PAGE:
This piece was originally published in Hippo Reads in the fall of 2015. I have edited it slightly to adapt it for Policy Options. While the focus of the piece is primarily the United States, I believe it applies beyond the American context (though it may, perhaps, apply more to that country now than ever before). And given recent debates and discussions about the state of Canadian democracy and of our news media, it seems to be an appropriate time to share this again with Canada in mind.

Frederick and Heidi

On the day I started thinking about this piece, I read about Frederick the Great and Heidi Montag. Frederick because he makes an important appearance in a volume I’m reading on the history of Western Civilization; Heidi because an algorithm inserted her into my Facebook newsfeed, and thus into my life.

The former is best known for revolutionizing Prussia during his forty-year, 18th-century reign. Austere and brilliant, the enlightened despot–poet and scholar, military genius and rotten husband–Frederick committed himself entirely to his people, spending his days diligently at work, shunning the trappings of royalty, wearing simple garments and dismissing his crown as “merely a hat that lets the rain in.” During his time, the arts and culture flourished in Prussia, the country snatched up valuable land to expand its territory, and the face of Europe was remade.

The latter is a sometimes-actress and most recently an homage-payer to the “bikini booty photo shoot” of Kim Kardashian.

The incongruency of the lives of the absolutist ruler of Prussia and the diva of The Hills was a bit much for me to try to sort out on a lazy afternoon. Different eras, locations, lineages, careers, zeitgeists. I wasn’t sure how I could bridge the sort of distance that emerges when the defining trauma for one is witnessing the beheading of a dear friend on the order of one’s father–and having the corpse of that friend left as—is outside your jail cell as punishment for one’s trying to flee the homeland—and the other is having to endure the sight of and subsequent scandalous chatter about Lacey showering in front of Spencer.

When one wants to attack the present, the most convenient foil is often the past. By taking up a time whose inhabitants can no longer speak for themselves, it’s easy to make a comparison suited to denigrating your own. It’s our era, right? It’s the kids these days. It wasn’t like this when carriages filled the streets and Bach played his own compositions. But the more I judged the sort of people who buy what Heidi is selling, the more I wondered how fit I was to take on the role of moral adjudicator, elevating the past and denigrating the present. The wider I tried to imagine the gap between what seemed like a then-gilded age of culture and refinement and a now-bankrupt period, the narrower it seemed. At least in some ways.

I started to think about the many anonymous faces of Frederick’s time and then those of my own. It turns out that you can compare the subjects of enlightenment Prussia and citizens of the 21st century democratic world. They share two important things in common: they are governed by states and they have very little influence on how that governance unfolds.

The subjects of absolutist Prussia relied on the benevolence of an autocrat whose approach to governance was, for its time, progressive and comparably favorable to his people when stacked against distant lands and the then-recent past. Today, citizens of many advanced industrial democracies rely on the benevolence of the social, political, and economic institutions that underwrite the states in which they live—institutions that are, likewise, in many ways progressive and comparably favorable compared to what was on offer not so long ago and what’s available outside of the democratic world.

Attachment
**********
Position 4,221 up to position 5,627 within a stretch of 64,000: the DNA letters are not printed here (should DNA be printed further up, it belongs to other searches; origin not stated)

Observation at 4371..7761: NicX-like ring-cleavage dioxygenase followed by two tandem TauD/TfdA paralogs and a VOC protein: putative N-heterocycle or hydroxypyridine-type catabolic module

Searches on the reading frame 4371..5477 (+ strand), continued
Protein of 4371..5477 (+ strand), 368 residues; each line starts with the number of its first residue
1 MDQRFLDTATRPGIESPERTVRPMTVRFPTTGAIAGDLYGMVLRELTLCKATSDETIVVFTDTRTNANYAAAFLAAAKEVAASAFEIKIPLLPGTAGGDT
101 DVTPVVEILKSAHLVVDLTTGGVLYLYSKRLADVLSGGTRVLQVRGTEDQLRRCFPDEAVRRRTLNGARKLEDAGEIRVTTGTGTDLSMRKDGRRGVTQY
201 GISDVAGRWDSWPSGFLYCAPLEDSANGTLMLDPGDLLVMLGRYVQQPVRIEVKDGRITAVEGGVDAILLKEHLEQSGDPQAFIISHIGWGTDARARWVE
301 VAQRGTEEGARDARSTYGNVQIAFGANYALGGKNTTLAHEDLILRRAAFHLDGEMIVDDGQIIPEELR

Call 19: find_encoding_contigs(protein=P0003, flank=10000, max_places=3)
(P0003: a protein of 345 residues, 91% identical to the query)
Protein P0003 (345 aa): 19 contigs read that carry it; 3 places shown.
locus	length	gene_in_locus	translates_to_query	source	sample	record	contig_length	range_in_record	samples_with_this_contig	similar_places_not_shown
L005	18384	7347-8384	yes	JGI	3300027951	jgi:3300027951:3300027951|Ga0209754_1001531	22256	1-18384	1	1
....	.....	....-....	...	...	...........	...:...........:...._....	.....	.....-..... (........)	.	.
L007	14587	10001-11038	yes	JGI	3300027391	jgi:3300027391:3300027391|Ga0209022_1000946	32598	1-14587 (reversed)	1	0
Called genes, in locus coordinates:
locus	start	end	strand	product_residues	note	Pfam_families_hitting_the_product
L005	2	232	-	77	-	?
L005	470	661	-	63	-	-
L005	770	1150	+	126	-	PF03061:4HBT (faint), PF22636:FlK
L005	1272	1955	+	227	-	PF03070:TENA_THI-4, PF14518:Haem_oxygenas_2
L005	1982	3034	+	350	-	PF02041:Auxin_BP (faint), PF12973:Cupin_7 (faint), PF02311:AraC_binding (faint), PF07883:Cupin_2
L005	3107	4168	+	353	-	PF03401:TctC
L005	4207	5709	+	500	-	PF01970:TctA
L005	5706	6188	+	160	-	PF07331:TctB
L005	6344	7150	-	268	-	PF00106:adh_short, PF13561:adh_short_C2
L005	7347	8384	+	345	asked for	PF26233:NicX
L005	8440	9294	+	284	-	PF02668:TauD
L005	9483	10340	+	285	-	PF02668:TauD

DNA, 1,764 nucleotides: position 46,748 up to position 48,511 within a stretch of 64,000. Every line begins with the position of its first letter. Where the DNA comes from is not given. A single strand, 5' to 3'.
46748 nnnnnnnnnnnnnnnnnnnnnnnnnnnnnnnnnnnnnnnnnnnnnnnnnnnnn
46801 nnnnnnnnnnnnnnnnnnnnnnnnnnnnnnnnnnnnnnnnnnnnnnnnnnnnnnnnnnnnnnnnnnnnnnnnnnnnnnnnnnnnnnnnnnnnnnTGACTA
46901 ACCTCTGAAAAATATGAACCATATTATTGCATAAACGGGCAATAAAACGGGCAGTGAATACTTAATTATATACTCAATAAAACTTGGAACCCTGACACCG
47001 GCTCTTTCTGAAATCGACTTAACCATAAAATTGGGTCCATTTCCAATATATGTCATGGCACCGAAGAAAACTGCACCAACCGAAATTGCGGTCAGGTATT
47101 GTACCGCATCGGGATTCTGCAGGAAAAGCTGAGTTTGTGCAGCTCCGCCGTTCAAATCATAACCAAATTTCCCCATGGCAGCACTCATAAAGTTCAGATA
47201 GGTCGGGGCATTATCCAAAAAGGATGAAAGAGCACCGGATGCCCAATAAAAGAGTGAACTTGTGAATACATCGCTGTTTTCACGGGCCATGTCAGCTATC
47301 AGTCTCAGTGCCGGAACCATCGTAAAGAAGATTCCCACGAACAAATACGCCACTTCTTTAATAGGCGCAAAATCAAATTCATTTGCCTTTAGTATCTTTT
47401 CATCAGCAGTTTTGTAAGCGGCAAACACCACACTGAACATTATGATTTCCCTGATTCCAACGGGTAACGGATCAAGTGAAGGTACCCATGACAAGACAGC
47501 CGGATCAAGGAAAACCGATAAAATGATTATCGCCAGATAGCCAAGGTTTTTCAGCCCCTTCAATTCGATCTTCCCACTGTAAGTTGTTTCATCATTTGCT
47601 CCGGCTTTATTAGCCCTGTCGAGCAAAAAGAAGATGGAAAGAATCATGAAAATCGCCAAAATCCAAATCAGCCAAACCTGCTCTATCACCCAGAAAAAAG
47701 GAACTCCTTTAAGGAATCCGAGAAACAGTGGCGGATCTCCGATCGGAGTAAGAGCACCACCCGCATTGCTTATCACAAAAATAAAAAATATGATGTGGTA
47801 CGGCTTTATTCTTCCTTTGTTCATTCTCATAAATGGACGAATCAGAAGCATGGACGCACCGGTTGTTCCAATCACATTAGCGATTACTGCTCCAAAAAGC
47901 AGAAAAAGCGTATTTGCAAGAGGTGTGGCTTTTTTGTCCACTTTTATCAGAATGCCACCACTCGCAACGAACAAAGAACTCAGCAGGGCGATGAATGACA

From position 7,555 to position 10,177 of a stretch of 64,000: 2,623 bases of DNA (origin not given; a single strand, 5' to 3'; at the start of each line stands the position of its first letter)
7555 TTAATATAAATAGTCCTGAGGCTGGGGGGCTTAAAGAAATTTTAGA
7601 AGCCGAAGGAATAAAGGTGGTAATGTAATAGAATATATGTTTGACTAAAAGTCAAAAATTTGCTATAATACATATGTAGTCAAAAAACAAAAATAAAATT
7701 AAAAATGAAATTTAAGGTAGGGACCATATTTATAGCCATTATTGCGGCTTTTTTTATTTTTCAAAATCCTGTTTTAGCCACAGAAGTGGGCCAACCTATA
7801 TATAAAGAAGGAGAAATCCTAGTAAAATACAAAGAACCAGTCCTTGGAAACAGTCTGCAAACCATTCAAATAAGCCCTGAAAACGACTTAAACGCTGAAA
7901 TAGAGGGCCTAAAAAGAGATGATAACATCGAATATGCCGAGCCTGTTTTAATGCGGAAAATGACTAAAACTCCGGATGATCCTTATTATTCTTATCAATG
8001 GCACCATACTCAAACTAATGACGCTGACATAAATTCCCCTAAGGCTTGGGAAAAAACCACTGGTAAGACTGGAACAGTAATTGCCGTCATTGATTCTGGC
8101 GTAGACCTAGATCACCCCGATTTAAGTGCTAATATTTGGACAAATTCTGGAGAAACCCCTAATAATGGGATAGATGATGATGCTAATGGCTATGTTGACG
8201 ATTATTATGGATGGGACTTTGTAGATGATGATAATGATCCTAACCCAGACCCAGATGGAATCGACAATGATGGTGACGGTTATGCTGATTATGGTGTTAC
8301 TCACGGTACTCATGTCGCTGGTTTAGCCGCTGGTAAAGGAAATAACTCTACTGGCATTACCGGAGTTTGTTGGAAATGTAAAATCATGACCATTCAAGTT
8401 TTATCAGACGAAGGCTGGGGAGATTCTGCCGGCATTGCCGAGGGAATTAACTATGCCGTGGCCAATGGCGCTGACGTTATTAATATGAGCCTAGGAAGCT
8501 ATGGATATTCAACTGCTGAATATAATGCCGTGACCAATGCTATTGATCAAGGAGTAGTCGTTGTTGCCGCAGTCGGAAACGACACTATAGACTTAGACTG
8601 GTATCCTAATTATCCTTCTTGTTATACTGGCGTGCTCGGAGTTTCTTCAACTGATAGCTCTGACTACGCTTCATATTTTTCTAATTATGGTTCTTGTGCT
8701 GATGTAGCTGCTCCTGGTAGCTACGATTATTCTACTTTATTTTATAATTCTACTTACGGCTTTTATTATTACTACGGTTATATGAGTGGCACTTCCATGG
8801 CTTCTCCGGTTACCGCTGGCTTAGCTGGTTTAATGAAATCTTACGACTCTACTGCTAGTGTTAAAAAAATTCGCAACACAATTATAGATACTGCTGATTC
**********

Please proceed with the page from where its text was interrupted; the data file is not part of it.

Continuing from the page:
There’s nothing novel or particularly interesting about this comparison until one reflects on what’s keeping the system going. Because it’s not the people for whom it ostensibly exists.

In 2014, political scientists Martin Gilens and Benjamin Page made international headlines when their study of American public policy making between 1981-2002 indicated that the United States was much closer to an oligarchy than to a democratic republic. (This wasn’t how the authors of the paper framed it; their conclusion was “Multivariate analysis indicates that economic elites and organized groups representing business interests have substantial independent impacts on US government policy, while average citizens and mass-based interest groups have little or no independent influence.” But same difference.)

Their conclusion was widely shared and commented on, but few were surprised by it. For decades, the epithet of oligarchy had been thrown around whenever the disempowered raged against what they saw as an elite, unresponsive government buttressed by an opaque and stodgy state that was under the thumb of Big Capital. But now there was quantitative, scholarly data to prove it. The story soon disappeared and the sun kept rising. Basic political and economic rights remain in place—for many, and certainly far more than during the Frederick’s era, but still not for all—but the system that enables an oligarchy to flourish remains unthreatened by the population who countersign its excesses.

What’s knowledge for?

Given that humankind has a long history of excellence in consumption and amusement but poverty of self-rule, it is tempting to call it a day on self-government. But that seems hasty to me. There’s hope for a more engaged citizenry, but the fulfillment of such hope requires work.

Having knowledge of politics and economics is different than having knowledge of physics or biology, of sports or cars, of carpentry or engineering. Knowledge of politics and economics is a tool; and while a knowledge of any number of other subjects can also be a tool, it’s the not same. Knowledge of politics and economics is an implement forged in the understanding of the history, concepts, institutions, facts, practices, rationales, tactics and strategies of the two subjects that dominate and shape our lives. It’s knowledge forged through collective application and its concern is public matters shared by a population: that is to say, through being put to use alongside others. Once it is strong, it can be used for communicating, for organizing, for resisting, for keeping a government honest, for bringing about change. But it is of use only when that knowledge is taken up by those who have it and put into service through seminars and lectures, through candidacies and votes, through marches and protests. The tool of knowledge both enables and orients its possessor, and with it a citizenry can self-educate and begin to exercise its right to self-government. Without that knowledge, it can be little more than a sundered mass or an aimless mob.